January’s a big birthday month for our family.
As readers of this space may remember, we’ve already seen our son Aidan turn 19 and my brother Mike turn 45.
Today is Jon’s turn.
He’s turning 42.
I’m writing regularly this year about sources of joy, and Jon’s definitely one of them for a number of reasons.
At base, though, they center around his always having been his own person
He was like this as a kid.
Whereas Mike and I spent endless hours playing, reading and talking about sports, Jon, who had asthma, repeatedly read a book about skunks. He told Mom once that he hadn’t caught enough people recently, so set about building a people catcher on our front lawn.
The device didn’t snare anyone, but it did move Jon further down the road of making his own choices and carving his own path.
A major part of that path is photography.
Grandpa Arthur, Mom’s father, gave Jon a Brownie camera in middle school. The love of making pictures got Jon in the gut and hasn’t let go. He’s more than 20 years into a photographic journey that has taken him from Chicago’s South Side to elections in Afghanistan, from across the U.S./Mexico border to Haiti after the devastating earthquake almost exactly two years ago.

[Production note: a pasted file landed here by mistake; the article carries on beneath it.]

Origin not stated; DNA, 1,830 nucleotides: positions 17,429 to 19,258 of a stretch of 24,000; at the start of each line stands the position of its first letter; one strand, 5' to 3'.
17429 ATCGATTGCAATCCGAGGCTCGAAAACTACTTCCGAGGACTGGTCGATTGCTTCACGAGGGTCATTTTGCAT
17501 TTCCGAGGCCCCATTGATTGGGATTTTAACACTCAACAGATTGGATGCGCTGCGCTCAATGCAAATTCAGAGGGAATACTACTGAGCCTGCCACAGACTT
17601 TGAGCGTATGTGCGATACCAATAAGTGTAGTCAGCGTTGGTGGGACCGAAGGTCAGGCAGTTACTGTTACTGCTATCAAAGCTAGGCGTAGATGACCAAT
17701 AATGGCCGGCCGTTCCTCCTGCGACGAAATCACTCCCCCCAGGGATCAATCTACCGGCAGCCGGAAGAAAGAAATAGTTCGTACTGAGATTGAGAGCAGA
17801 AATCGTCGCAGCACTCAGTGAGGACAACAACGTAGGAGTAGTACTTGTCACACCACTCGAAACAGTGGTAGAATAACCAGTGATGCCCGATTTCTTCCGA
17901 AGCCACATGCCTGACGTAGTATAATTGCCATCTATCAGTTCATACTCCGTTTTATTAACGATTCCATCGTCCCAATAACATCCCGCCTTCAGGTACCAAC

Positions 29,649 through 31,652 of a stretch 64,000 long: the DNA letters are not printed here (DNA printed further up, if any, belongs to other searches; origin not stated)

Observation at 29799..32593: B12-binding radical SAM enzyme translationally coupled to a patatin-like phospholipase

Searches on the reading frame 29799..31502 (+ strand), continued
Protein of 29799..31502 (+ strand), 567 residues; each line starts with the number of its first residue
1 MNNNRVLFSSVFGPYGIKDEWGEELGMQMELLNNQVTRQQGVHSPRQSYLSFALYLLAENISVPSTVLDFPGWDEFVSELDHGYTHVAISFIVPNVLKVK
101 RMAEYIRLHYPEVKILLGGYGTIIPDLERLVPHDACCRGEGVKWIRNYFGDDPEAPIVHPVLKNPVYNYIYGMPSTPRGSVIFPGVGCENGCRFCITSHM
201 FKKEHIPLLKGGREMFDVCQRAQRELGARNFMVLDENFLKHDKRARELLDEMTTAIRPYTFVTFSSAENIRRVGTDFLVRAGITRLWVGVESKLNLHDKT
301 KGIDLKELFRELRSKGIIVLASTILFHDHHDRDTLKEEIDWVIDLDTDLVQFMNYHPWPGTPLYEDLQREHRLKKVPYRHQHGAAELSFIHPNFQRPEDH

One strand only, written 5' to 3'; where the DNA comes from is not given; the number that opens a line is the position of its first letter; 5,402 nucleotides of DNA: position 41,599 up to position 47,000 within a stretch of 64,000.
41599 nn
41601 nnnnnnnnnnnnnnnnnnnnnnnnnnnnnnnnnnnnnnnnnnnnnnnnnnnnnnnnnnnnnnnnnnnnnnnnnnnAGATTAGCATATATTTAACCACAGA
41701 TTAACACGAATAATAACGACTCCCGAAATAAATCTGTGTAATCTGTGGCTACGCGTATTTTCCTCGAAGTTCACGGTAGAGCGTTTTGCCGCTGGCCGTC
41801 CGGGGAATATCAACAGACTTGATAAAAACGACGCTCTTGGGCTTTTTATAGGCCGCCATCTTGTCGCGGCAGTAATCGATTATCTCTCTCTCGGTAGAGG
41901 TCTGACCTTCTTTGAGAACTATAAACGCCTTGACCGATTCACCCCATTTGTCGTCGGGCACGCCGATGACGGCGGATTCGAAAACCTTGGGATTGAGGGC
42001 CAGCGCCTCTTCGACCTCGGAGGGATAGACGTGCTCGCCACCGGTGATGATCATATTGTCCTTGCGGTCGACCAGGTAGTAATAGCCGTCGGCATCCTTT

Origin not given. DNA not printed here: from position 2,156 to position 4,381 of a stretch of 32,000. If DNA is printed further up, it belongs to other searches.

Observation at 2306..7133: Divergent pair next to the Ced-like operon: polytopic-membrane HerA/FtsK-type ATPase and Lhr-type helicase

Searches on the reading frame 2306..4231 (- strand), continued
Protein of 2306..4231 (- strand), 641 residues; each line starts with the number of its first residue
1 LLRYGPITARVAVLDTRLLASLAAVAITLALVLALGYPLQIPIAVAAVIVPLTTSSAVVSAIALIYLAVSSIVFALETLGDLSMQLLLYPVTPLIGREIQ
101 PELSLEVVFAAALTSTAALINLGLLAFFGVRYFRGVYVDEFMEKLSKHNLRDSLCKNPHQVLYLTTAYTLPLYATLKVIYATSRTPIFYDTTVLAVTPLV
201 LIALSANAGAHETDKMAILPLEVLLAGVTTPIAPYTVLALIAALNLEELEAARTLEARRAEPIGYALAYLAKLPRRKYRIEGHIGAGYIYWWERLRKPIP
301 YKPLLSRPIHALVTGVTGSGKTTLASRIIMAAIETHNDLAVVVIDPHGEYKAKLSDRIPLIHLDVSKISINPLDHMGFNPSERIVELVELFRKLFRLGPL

Jon’s consistently worked to define and expand the technique and scope of his craft.
He’s branched out from being a Chicago-based photographer to a global one.
He’s done two multi-year, remarkably intimate and comprehensive bodies of work and learned to do breaking news events like in Haiti or the aftermath of Hurricane Katrina in New Orleans and the Gulf region.
Jon’s work has earned some of the photographic world’s highest accolades.
We’re talking World Press Photography awards. Guggenheim and Alicia Patterson Fellowships, the latter as a named fellow. And, last year, a TED Fellowship.
That’s he’s been able to do that while also managing his finances in a way during tremendous upheaval in the industry and sustained global economic downturn is nothing short of remarkable.
Yet, to me what is at least as noteworthy is the manner in which he has conducted himself.
Jon and his cadre of photography brothers like Danny Frazier routinely edit each other’s work, even at times when they’re gunning for the same funding and recognition. This kind of commitment to each other and to their shared craft can only come from the deepest place within themselves, and is utterly commendable, too.
Today after work, Dunreith and I will get together with Jon, Lynette and our childhood friend Andrew Lichtenstein. We’ll have some food and drink, talk about the day and our upcoming adventures, and laugh.
That meal, and my anticipation of it, are both sources of joy.
So, too, is the life lived by my youngest brother, who on this day joins Mike and me in moving deeper into our fifth decade.